a.     Describe an imaginary situation
b.     Can relate general principles directly to the audience
c.     Should supplement and support with other evidence to show that the hypothetical situation could occur
d.     Can be more specific to the point than other examples
e.     Lower in ethos than actual events
6.     Tips for using examples effectively
a.     Use examples to clarify ideas
b.     Use examples to reinforce ideas
c.     Use exampled to personalize ideas
d.     Use extended examples hat are vivid and richly textured
e.     Always practice delivery to enhance delivery and impact
F.    Statistics (Figures)
1.     When properly used statistics strongly support a speakers ideas or points
a.     Can be brief or extended
b.     Can be used in combination to show the magnitude and seriousness of a situation.
c.     Need to be supported from credible sources the audience will accept
d.     Should not be used without showing reliable sourcing

2.     Should only be used when necessary for comprehension
3.     Can be easily manipulated or distorted
a.     Evaluate seriously what to use
b.     Be sure not to distort or abuse (ethics)
c.     Make sure the statistics come from a reliable source
d.     Make sure the audience will agree source is reliable
e.     Make sure statistics are representative of what they claim to measure
f.      Understand the difference between basic statistical measures
4.     Evidence: Evaluating Facts and Figures
a.     Is the information relevant to the issues?
b.     Is the information up to date? Recentcy.
c.     Is the information reliable?
d.     Can the information be confirmed by an independent source?
e.     Have the sources of the data or information been identified?
f.      What bias can be identified, and is it significant enough to draw the data or information into question?
g.     Co you consider the information trustworthy and competent?
h.     Was the information complete and sufficient?
i.      Was anything purposely withheld?
j.      Is this information or opinion?
k.     Are statistics passed off as representing actual differences?
l.      Is there a stated margin of error?
m.   Was there a clear methodology followed?
n.     Do they clarify or muddy understanding of the point?
o.     Are they needed and necessary?
5.     Statistics should be used to quantify ideas
a.     The main value of statistics is to give numerical precision
b.     Can greatly enhance the impact of other examples by quantifying the speakers point
6.     Statistics should be used sparingly
a.     People do not comprehend numbers as well as we think we do. They can confuse or even make people stop listening.
b.     Cluttering a speech with too many statistics can make is come across as dull and uninteresting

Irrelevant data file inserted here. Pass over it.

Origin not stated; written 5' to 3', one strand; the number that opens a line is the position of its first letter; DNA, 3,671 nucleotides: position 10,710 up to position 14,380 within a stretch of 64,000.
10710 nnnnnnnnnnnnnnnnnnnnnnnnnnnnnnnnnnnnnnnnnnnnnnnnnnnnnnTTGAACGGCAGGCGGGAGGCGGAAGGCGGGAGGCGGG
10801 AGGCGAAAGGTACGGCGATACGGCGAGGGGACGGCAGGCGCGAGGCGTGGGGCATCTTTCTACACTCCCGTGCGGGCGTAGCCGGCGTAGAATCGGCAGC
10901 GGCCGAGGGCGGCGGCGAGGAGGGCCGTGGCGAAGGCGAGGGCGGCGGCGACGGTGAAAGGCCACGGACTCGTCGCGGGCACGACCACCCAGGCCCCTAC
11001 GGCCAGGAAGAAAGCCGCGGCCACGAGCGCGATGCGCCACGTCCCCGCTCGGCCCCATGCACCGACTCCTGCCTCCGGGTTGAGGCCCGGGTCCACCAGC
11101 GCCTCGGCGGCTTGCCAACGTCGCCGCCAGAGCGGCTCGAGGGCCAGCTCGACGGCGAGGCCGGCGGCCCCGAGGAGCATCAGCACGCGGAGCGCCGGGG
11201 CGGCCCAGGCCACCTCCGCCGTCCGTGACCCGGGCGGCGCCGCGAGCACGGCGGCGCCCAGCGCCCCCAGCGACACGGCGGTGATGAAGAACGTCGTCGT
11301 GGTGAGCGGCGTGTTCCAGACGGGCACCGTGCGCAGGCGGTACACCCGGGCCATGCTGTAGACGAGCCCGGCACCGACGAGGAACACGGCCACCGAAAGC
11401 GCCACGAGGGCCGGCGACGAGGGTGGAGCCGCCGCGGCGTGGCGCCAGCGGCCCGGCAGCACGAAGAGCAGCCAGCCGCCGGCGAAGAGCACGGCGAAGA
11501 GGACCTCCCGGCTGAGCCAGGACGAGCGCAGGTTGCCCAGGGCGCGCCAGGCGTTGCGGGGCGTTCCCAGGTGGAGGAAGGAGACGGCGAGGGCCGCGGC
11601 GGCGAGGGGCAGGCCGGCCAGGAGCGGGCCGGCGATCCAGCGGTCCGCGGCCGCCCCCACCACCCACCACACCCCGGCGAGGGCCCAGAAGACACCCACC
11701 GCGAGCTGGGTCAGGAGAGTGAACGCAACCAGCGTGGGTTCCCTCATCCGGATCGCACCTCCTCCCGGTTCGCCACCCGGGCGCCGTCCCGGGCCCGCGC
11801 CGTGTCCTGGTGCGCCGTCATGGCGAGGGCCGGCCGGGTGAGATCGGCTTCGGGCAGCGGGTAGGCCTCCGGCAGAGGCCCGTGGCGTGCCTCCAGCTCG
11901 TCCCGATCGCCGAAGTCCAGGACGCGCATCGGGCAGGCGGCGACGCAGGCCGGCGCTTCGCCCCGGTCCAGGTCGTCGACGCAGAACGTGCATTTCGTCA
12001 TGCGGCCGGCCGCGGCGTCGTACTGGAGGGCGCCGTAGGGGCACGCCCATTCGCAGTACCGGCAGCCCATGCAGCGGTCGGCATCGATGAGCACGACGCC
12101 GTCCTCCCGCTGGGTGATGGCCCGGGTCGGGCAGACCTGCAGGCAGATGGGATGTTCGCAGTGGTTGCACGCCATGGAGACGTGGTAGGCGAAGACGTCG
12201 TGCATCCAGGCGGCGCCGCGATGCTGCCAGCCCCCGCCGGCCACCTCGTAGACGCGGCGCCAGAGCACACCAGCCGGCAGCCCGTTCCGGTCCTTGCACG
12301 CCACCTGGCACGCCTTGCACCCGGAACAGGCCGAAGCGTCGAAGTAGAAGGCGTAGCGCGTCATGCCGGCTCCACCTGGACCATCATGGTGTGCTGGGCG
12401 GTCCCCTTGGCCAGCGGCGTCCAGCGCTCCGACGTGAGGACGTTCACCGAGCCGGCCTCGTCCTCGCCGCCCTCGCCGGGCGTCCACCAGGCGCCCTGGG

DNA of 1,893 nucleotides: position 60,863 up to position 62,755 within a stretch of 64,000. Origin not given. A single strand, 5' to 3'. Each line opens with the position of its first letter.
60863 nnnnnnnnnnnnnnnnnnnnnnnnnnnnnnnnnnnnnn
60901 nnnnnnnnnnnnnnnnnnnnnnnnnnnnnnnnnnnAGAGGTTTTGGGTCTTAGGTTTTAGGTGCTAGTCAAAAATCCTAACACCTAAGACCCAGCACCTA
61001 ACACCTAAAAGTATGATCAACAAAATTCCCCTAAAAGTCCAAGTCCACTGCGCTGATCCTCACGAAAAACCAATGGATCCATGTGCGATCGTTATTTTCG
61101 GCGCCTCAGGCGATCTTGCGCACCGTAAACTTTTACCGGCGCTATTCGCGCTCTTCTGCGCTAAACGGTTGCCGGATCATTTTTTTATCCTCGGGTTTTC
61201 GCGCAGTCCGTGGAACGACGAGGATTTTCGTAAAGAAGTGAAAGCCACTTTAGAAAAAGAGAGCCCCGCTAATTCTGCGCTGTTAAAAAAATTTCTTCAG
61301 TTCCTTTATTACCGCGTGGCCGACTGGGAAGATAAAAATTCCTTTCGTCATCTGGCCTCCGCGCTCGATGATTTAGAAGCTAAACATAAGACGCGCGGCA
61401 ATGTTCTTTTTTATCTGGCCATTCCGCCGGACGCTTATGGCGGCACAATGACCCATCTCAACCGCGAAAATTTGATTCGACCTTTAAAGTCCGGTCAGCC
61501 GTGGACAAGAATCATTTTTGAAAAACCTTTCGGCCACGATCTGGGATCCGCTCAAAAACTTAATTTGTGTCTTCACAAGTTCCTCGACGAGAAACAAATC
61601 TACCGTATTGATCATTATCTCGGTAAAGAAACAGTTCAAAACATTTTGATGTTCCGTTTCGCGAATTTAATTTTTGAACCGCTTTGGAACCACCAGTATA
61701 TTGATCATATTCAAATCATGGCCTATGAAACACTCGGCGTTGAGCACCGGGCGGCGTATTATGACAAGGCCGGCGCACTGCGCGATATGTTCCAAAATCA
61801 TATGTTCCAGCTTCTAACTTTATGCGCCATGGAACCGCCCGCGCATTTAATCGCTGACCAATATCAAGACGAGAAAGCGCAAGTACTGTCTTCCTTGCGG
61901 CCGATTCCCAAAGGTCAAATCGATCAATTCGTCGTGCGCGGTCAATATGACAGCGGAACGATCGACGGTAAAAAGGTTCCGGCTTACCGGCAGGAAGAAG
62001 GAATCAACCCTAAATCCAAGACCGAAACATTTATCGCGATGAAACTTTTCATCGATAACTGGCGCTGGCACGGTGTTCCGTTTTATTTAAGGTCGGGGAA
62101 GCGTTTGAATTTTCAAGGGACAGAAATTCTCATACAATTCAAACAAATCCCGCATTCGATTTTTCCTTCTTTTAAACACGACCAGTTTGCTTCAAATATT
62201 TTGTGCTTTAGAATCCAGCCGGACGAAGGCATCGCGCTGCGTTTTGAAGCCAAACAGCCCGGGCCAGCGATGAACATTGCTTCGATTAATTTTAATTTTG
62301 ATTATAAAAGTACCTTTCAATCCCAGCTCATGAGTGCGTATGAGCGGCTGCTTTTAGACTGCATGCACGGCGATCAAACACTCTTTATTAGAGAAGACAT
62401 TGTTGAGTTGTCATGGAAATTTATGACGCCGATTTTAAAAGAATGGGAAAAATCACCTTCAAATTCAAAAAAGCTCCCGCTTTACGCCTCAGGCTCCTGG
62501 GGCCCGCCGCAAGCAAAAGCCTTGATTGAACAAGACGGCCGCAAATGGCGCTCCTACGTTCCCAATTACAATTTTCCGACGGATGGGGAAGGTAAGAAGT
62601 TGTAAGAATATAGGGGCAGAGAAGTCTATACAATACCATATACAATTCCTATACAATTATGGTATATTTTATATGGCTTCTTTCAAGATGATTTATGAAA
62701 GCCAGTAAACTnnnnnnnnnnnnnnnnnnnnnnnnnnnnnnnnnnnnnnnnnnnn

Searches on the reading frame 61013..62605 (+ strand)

c.     The use of statistics depends on the nature and professional interests of the audience. Are they accustomed to numbers?
d.     Effective speakers use statistics only when they are needed.
7.     The source of statistics should usually be identified in the speech
a.     The audience knows statistics can be manipulated
b.     It is more persuasive when sources are identified
c.     The more educated, critical or careful the listeners the more support are needed for any numbers used in a speech.
8.     Statistics need to be made meaningful to the audience
a.     WIIFM, what’s in it for me?
b.     Numbers seldom speak for themselves.
c.     Statistics need to be explained and related to the audience
d.     Large numbers need to be humanized for the audience
e.     Most audience an interest is in smaller ideas or personal images they can relate to. Bring numbers home.
9.     Round off numbers
a.     Complicated statistics need to be rounded off
b.     Can use exact numbers on charts or graphs, but audiences will not retain the key concept only a few digits if you do not round up or down.
c.     The audience knows you will round numbers to your advantage, so be honest with them.
d.     Unless there is a strong reason to give exact numbers, lengthy figures should be rounded off for the audience,
10.  Statistics may need visual aids to clarify concepts
a.     Statistical trends should be shown visually
b.     Effective speakers use graphs and other visual aids to make their presentations more meaningful and easier to comprehend.
11.  Statistics can be found in many sources
G.   Testimony
1.     Can be highly effective used in a speech
a.     Strong secondary Ethos
b.     Can support Speakers Ethos
c.     Audiences accept people perceived as having special knowledge of topic or event
d.     Brings greater strength to the speakers points
e.     Can be paraphrased, quoted or simply referred to
2.     Tips on using testimony effectively
a.     Quote or paraphrase accurately
b.     Use testimony from qualified sources
c.     Use testimony from balanced sources or
d.     Use conflicting testimony for your own credibility as a speaker
e.     Identify the people being quoted or paraphrased
f.      Identity the ethos or credibility of those you quote or paraphrase
3.     Questions to Ask before using Testimony
a.      Is the testimony relevant to the issue?
b.     Is the testimony representative of the sources opinion?